An attempt to bring to a House vote a plan to allow federal employees to phase into retirement has suffered a setback but there is still a chance the proposal will come to a vote, potentially as soon as today, Capitol Hill officials said.

Under a proposed amendment to the pending defense spending bill, a federal employee could retire when eligible but at management’s discretion could continue working for the government part-time, receiving a prorated annuity and a prorated salary.

The amendment was not among those approved Wednesday evening by the House Rules Committee for a separate floor vote, but it still might be considered under a procedure in which numerous proposals are bundled for a collective vote, Capitol Hill officials said Thursday morning. However, chances of that happening were uncertain.

The plan, initially proposed by the Obama administration, passed the Senate in March as an amendment to a bill involving transportation policy that has since stalled. In April the House Oversight and Government Reform Committee approved the plan as a freestanding bill, with bipartisan support.

Under the proposal, offered by Rep. Stephen F. Lynch (D-Mass.), phased retirees typically would work half-time, collecting half of the annuity they have accumulated to that point plus half of the salary for the position. However, with agency approval they could work between 20 percent and 80 percent of the time, with both the annuity and the salary prorated accordingly.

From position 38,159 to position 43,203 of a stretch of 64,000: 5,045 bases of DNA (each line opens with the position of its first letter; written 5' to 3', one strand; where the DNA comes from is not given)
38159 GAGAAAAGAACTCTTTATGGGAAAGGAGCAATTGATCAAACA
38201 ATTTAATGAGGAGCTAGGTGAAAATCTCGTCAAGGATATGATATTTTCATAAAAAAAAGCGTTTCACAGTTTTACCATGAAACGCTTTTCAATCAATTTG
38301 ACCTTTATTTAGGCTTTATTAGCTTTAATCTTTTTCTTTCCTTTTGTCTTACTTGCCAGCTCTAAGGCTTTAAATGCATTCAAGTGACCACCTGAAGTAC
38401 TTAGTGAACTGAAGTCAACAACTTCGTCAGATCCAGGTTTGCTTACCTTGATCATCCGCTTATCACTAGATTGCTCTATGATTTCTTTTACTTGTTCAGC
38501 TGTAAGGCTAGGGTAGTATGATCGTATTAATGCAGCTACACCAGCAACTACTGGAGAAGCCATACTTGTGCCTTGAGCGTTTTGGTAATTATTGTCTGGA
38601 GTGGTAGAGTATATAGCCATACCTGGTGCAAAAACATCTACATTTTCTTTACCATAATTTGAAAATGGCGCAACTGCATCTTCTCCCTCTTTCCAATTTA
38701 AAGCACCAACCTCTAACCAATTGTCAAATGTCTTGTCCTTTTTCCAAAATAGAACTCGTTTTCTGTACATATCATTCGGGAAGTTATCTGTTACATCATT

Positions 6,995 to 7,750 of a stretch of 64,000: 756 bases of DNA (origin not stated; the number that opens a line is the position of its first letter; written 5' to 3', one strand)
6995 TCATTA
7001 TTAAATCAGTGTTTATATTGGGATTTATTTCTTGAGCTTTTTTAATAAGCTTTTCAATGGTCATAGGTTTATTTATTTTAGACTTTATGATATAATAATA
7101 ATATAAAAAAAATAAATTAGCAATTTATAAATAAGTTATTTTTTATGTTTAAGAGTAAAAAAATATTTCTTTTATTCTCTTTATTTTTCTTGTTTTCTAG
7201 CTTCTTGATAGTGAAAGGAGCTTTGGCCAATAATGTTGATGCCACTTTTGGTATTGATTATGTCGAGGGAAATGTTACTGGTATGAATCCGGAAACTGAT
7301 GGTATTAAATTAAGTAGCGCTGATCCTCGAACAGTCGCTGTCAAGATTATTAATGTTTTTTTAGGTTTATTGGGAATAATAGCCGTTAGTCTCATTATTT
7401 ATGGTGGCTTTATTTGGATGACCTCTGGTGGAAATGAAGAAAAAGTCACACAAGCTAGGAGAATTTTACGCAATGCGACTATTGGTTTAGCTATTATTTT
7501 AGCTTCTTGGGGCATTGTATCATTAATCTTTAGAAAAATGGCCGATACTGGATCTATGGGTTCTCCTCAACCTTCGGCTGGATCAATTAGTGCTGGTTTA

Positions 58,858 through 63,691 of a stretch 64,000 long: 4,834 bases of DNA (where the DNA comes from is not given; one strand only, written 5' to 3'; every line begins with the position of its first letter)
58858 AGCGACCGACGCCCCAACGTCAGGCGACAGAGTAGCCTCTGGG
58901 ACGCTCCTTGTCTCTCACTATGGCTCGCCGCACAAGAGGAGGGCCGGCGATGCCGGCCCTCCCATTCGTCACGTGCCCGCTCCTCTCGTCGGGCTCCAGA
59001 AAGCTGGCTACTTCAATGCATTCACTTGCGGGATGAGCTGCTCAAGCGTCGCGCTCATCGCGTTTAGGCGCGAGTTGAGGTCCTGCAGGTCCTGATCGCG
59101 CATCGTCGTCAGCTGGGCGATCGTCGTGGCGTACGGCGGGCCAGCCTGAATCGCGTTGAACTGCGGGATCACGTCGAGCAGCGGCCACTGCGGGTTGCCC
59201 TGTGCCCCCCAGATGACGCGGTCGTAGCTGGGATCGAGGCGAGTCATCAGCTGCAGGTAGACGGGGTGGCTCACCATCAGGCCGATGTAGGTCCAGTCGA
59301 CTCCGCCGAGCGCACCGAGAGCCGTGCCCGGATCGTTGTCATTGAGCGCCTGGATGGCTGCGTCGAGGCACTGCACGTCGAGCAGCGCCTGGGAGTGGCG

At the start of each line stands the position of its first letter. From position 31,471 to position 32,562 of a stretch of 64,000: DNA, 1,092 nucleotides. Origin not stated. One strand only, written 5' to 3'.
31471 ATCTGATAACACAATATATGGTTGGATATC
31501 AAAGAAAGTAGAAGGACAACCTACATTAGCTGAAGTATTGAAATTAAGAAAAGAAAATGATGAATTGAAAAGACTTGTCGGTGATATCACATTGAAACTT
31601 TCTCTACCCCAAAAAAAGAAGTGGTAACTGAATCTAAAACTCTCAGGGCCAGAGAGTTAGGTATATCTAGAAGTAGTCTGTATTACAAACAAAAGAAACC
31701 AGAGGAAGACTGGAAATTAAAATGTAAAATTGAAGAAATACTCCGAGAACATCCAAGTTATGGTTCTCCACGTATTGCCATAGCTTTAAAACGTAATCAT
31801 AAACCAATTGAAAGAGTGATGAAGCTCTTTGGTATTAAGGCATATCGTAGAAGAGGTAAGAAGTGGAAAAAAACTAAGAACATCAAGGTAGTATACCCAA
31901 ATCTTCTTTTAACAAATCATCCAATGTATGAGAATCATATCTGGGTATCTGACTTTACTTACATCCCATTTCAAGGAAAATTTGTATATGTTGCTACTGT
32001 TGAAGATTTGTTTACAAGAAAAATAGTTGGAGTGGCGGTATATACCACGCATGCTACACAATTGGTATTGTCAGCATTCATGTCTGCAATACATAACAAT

Currently, with some exceptions, federal retirees who return to work for the government receive their full annuity but have their salaries reduced by that amount. Supporters of the phased retirement plan say the offset is a disincentive to those who wish to continue doing some work after retirement, and deprives agencies of their expertise.

Phased retirees generally would spend part of their time mentoring younger workers, under the proposal.

Another part of the proposal would allow employees who separate from the government for retirement or other reasons to invest in the Thrift Savings Plan the value of unused annual leave due to them.

That language also was part of the bill passed last month by the oversight committee, and further was included in a spending-cutting bill that passed the House last week, but that the Senate does not plan to consider.